Boulder, 10th Sunday after Trinity

My husband and I visited our youngest son and his family in Boulder, Colorado, this weekend and attended his First Presbyterian Church.

My father passed on to the next world many years ago.  He was a Presbyterian pastor, and I have many happy childhood memories of growing up in the church in Lafayette, California.  Choir.  Youth group.  Camping trips.  I remember the sanctuary, built in the fifties, the long, plain, raftered room, the first sanctuary.  Founded by my father, the church originally met in the local Park Theater, my father preaching in front of the big screen, and the Sunday School met in the Town Hall, creating classes with room dividers.  It was an important day when this first sanctuary building was finished and dedicated, although a much grander one would be built later, one that could be seen for miles from the hillside.

We sat, as I recall, on folding chairs, and faced a raised stage where my father sat to the side in his long black academic robe, waiting to preach.  When the time came, he moved to a lectern and wove a Gospel message of love through three good stories.  “Three good stories,” he would say, “is the secret to a good sermon.  Three points.  Three stories.”  He kept jokes and stories on index cards in a small file box at home.  We sang Holy Holy Holy, Lord God Almighty…

He was well loved, my father.  And he loved well.  I suppose it was easy for me to believe in a loving God the Father, having had such a loving father-on-earth.

So in Boulder on Sunday we sat with our son and his lovely wife and his own son, a precocious six-year-old, in the second pew of Boulder Presbyterian.  The immense sanctuary fanned up and around like a theater, with large video screens high on either side of the raised stage.  The church was packed, people taking seats in shiny oak pews, their feet resting on soft carpeting, some folks settling into an upper balcony ringing the room.  A choir angled in rows to the right of the stage.  High ceilings, a large cross on the back wall rising over greenery, a holy table with an open Bible, a cross, a chalice, a stemmed plate.  A baptismal font to the right, a lectern to the left. The simplicity was familiar, and I smiled when I saw the preacher sitting, waiting, in his chair behind the pulpit.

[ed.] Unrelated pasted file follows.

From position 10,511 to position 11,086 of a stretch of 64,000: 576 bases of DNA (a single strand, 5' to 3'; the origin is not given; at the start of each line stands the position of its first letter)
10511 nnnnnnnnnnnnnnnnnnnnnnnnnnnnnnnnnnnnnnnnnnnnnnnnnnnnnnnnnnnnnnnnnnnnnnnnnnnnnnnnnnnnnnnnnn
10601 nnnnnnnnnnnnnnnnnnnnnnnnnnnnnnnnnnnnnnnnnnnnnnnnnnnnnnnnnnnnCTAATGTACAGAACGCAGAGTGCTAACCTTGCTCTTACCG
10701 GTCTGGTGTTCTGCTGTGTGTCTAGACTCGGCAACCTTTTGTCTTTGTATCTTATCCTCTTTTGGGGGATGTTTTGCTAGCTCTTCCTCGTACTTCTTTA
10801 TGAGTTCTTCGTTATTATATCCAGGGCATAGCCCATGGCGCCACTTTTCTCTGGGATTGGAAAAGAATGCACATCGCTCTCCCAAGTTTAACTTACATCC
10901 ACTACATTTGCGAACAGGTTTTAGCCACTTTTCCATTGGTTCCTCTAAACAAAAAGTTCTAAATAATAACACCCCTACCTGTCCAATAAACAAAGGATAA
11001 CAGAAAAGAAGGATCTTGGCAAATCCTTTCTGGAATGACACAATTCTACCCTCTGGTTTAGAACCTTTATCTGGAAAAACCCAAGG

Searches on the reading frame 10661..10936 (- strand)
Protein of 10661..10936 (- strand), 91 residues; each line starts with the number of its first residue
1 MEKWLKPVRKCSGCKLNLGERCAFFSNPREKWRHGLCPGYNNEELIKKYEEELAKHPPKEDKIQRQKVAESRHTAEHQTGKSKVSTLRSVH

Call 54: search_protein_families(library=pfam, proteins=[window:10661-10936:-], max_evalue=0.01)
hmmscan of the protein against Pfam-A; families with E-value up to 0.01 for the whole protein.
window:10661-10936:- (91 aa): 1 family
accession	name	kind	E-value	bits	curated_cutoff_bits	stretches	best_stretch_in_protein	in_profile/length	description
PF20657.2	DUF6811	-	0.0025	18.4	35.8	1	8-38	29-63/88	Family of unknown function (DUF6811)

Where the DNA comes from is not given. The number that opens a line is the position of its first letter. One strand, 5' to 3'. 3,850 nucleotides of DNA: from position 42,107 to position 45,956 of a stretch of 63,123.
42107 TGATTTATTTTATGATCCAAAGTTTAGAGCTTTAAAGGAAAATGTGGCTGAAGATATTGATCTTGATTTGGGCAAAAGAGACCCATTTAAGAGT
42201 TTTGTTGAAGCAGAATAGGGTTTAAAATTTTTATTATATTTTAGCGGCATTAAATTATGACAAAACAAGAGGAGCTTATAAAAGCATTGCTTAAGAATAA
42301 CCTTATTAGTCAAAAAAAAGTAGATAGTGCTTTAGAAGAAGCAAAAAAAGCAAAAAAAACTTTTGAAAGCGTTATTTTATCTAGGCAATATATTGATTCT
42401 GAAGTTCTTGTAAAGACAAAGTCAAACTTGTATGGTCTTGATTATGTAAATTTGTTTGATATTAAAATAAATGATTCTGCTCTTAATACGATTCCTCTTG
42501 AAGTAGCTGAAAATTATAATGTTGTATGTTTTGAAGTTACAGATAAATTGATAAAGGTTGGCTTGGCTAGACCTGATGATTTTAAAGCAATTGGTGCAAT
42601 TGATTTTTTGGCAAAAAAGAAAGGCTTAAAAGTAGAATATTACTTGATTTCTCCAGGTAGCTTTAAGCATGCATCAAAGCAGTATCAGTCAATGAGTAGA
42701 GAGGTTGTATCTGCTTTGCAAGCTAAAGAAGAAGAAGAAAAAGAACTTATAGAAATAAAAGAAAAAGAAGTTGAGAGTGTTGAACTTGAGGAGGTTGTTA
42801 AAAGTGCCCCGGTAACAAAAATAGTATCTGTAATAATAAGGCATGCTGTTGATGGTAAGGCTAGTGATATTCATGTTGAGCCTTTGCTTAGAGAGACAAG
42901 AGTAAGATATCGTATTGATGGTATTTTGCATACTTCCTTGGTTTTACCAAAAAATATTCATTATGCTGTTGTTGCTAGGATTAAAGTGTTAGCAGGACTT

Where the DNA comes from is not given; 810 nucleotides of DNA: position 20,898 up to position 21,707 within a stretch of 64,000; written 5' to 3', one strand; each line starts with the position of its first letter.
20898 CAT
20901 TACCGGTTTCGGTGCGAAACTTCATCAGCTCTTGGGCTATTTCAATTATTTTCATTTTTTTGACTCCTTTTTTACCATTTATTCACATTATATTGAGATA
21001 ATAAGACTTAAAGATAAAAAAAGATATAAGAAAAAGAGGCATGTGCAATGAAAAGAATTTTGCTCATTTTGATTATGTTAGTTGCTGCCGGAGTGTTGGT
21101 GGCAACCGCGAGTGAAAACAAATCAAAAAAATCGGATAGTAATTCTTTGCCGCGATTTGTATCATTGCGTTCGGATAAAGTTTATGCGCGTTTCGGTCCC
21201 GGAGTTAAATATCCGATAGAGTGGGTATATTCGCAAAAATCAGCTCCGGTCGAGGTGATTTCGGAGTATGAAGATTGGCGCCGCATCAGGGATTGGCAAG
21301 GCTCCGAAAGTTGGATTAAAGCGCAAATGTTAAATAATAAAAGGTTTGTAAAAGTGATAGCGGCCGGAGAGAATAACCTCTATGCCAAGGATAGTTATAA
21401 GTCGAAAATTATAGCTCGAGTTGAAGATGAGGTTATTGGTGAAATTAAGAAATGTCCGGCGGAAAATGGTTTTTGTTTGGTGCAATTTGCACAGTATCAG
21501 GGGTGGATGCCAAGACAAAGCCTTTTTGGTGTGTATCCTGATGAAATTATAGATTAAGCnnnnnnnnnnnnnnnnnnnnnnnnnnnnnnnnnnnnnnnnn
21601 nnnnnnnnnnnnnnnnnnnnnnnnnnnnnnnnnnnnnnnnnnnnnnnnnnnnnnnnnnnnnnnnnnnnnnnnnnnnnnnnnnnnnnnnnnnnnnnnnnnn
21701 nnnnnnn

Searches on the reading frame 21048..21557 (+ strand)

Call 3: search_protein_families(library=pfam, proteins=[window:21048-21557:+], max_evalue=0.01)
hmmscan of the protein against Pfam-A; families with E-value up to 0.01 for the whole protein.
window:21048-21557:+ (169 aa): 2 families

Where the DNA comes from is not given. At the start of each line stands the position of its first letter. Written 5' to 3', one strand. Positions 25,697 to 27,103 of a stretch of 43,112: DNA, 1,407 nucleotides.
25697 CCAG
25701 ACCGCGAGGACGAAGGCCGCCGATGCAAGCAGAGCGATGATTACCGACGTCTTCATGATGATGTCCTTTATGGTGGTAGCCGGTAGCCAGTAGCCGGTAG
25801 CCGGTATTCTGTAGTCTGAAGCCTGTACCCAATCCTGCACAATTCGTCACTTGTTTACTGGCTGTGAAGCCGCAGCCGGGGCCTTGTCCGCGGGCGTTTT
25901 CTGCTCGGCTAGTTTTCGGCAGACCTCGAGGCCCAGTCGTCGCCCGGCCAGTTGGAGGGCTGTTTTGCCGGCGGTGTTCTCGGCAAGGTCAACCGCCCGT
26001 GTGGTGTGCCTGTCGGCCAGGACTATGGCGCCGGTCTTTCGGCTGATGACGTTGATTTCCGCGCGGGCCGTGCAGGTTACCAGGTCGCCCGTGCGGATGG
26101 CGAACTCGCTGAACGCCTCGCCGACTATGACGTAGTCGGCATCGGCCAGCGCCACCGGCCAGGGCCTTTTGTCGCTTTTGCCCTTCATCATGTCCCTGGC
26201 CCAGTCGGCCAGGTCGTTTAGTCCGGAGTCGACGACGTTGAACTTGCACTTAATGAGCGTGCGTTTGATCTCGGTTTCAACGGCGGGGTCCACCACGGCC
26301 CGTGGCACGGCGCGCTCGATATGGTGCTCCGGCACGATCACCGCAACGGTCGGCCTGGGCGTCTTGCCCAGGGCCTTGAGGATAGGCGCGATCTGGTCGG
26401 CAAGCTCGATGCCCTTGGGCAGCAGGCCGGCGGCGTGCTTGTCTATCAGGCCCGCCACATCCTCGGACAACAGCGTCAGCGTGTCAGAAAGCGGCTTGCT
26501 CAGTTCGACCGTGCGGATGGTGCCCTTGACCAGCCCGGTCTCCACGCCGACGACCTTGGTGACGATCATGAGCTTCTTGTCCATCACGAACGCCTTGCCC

We began with Holy Holy Holy, Lord God Almighty, and my tears were near.  I prayed my thanksgivings for this moment when my past had, in some remarkable and blessed way, become my son’s present, and I was able to share it with him and his son as well.  I watched as the children sat on the steps of the chancel stage, gathered around the preacher for a lesson, my grandson sitting in the group, proud.

The children returned to their places in the pews, and the pastor preached to the adults.  He didn’t wear a black robe, but a neat jacket and tie.  He didn’t preach from the pulpit, but commanded center stage.  He told a few stories and left us with several memorable points.  The 23rd Psalm was all about redeeming the dark places in our lives.  We are not spared suffering, he said, but our trials are redeemed by Christ, and he is with us as we work through them.  Classic, orthodox Christianity, I thought, proclaiming the presence of God here and now, God’s powerful presence working through and in each of us.

We sang another hymn, following the words on the overhead monitors high above, and filed out, up the soft carpets, following the hundreds of worshipers to the large foyer.

Boulder First Pres wasn’t St. Thomas’ or St. Peter’s where the great Eucharistic liturgy is offered each Sunday in all of its dramatic glory, where the bread and the wine become Christ’s Body and Blood, nourishing us.  But I was grateful for the congregation’s clear belief in an active, loving God, one who lived with us, in us.  And I was grateful to be a mother, a grandmother, sharing this moment in time.

Gratia Deos

Leave a Reply

Fill in your details below or click an icon to log in: Logo

You are commenting using your account. Log Out /  Change )

Facebook photo

You are commenting using your Facebook account. Log Out /  Change )

Connecting to %s

This site uses Akismet to reduce spam. Learn how your comment data is processed.